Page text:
This 2011 Etape du Tour report will demonstrate that even if you train for 48 weeks and turn up ultra-fit, Etape is still hard.
After a lack of sleep I woke at 4.45AM to get ready. I was ready very early and planned to meet VeloNomad reader and all round nice guy Peter H’AC at 5.30AM at the bridge out of of St Michele-de-Maurienne. Alas he was delayed by some no doubt nervous first time Etappers being more punctual by the nature call of other riders at his hotel.
I headed 20k uphill to Modane with a bunch of riders being careful to take it eeeeeasy.
I passed a Frenchman taking a call of nature in a ditch that was not fluid based in full view of the road – he seem unpeturbed so I continued on my way.
I rolled into town around 6.30 without having coffee and croissant. Much disappointment.
Here’s some guy doing Etape on some sort of Frankenbike
My rad Look 586 (thanks to Fitzroy Cycles) was ready to go. Wherespresso? Dig it and find good coffee – web, iPhone, at wherespresso.com.
For all those wondering, my Etape fuelling consisted of Kapai Puku, a banana and a protein shake.
This guy somehow snuck from the back cages to the front.
I was in the second start and headed off around 7.20. And so the smashfest began. 65km/h down into Michele de Maurienne (MdM) for quick pickup from Kate – my Craft mesh base layer.
Then a quick left up the Telegraphe. I began making more time up and bumped into a friendly Scot, Alan Grant. We chatted all the way up the Tele and got told off by a sooky Frenchman we were being too noisy with our chatting. Turns out Alan is a fairly elite cyclist (won Thailands Tour of Friendship, Masters Age Group from memory).
Alan told me I was breathing too hard so we took it easy – me at 160bpm and him at 140!
We basically didn’t get passed by anyone (I was feeling really good) and headed down into Valloire.
And so the up began. I was riding with SRAM Red 52/36 cranks and an 11-28 SRAM Force cassette. I urge all readers to check out the gearing post I wrote here and pay heed. I didn’t follow my own advice so was out of gears.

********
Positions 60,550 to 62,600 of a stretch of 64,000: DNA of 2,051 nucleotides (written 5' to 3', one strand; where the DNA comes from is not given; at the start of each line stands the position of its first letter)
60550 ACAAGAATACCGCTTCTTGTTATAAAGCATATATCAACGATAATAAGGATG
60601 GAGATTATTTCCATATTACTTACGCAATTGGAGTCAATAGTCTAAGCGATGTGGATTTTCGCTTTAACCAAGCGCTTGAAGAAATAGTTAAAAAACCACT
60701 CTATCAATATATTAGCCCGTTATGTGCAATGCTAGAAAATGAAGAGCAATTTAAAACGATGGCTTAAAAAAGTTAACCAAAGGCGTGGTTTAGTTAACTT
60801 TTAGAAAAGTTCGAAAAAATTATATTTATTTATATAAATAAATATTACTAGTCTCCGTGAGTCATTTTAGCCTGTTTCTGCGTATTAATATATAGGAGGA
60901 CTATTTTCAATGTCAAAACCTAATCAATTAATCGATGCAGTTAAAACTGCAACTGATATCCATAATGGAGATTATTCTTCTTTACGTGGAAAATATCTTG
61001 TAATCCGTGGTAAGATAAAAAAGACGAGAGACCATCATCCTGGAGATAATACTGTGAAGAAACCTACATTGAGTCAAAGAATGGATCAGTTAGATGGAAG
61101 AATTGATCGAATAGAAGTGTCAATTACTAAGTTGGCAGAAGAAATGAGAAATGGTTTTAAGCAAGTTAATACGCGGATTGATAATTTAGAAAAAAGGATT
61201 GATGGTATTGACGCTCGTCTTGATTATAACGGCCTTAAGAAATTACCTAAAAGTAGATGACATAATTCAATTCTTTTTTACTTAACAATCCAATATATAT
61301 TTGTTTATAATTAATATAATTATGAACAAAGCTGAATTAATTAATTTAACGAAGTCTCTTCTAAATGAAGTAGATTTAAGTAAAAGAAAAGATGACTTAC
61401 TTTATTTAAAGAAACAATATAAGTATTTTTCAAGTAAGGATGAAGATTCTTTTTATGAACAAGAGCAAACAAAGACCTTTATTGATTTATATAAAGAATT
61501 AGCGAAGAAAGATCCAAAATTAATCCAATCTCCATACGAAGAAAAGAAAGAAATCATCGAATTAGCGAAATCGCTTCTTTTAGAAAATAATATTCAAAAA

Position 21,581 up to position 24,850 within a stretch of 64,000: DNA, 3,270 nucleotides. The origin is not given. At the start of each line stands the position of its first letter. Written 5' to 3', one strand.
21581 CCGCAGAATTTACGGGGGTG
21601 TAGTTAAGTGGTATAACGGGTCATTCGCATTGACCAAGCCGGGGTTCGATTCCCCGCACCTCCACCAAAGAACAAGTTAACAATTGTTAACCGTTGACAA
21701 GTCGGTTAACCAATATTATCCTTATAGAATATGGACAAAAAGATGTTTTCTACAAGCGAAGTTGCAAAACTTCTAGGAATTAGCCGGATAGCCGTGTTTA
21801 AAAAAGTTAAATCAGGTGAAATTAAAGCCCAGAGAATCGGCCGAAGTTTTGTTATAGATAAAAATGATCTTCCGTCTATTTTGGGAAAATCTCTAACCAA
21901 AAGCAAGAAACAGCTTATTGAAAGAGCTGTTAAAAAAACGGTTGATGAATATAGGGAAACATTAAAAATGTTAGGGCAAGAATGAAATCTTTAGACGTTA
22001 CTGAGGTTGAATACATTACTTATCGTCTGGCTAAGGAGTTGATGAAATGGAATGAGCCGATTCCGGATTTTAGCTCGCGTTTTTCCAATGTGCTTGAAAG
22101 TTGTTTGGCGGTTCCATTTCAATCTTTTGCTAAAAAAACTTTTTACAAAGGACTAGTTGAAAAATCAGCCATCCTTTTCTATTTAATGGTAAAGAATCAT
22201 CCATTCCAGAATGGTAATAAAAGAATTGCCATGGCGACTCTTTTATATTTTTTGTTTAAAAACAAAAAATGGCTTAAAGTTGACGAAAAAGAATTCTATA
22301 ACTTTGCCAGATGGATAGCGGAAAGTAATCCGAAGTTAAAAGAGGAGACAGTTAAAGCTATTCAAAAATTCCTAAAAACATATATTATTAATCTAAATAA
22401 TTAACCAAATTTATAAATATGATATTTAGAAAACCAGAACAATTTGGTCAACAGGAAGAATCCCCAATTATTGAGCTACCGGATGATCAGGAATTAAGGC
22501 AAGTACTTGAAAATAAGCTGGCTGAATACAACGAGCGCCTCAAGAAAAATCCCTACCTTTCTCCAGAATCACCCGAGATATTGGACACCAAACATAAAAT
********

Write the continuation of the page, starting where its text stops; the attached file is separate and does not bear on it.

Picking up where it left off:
This, like last year, did not bode well.
Had I blown the gas on the Telegraphe? Had I blown the legs doing the D’Huez twice in the days prior?
My decision to rock non-compacts was looking foolish.
Just after Valloire I got a tinge of cramp. Those familiar with my Etape 2010 story will know I am not a happy partner of cramp.
Fortunately I packed some Hammer Enduralytes which are The Business. Popped 3 of these, kept going, twinges gone.
However I was still toasted as Alan pedalled away leaving me struggling off the back.
I struggled my way up to the final 6km mark and started reeling some busted cats in. One Aussie asked if anyone had any salt tablets. He looked in trouble so I spent some time coaxing him to the top where he could get some help from The Black Doctor (Coke).
At the same time I bumped into a Brit (hi Carl) and we had a chat and turns out he had to ride back to St Michele de Maurienne like me, which added a lazy 90km onto the already 130km day (109km Etape, 20km up to Modane). 1 x Cat 1, 3 HCs. Some sort of Pro ride. Beach Rd crit cats are shocked by this shocking turn of riding.
Carl and I macked it up for 2km when I hit the brakes again as I ran out of gears. Listen well kids. RIDE THE ALPES WITH COMPACTS.
I finally hit the top and smacked the descent. Here’s where I made hundreds of spots up as some very nervous descenders took a lot of time to get down.
Incidentally I think the lack of 1 more technical descent cost me a top 700 or so.
I was doing about 75km/h down into the wind making up lots of spots.
The downhill from the Galibier into Bourg D’Oisans is roughly 40km and is fast. I hooked up with some of the Team Type 1 guys who sardonically observed they had not noticed any of the small little uphills before the final BD’Oisans approach on the profile. Not very good capacity planning, TT1!
We smashed it into BDO and I stopped for some orange quarters and energy drink then took off. I hit every stop this day (I think 3) and that cost me probably a hundred spots or so. I smashed it to the beginning of the ADH and went hard.
POP goes the legs.
Out of gears again and my sub 1 hour ADH ascents of the last few days (and my 49′ fastest time of 2009) was looking in trouble. Big trouble. Almost as much trouble as Tommy Voeckler will be in in the next few days.
It was absolutely shattering to watch people spin past me on compacts – people who looked like they just took up cycling 10 minutes ago. PEOPLE WITH HAIRY LEGS were passing me For Gods Sakes! What on Earth was going on?
I grit my teeth and locked onto the wheel of a guy who looked 90, but who I couldn’t drop.
Shocking it was.
I aso noticed a disconcerting click click from my Look which I noted would warrant further inspection. Sounded like a BB problem. Dammit. I love my Look 586, it is a weapon. More on this later.
In any case, no cramps appeared (again, Hammer Enduralytes), my legs were just cooked. I struggled up and finally reached O Bar where the road flattens. People were going slow here so I took the opportunity to make a few hundred spots up.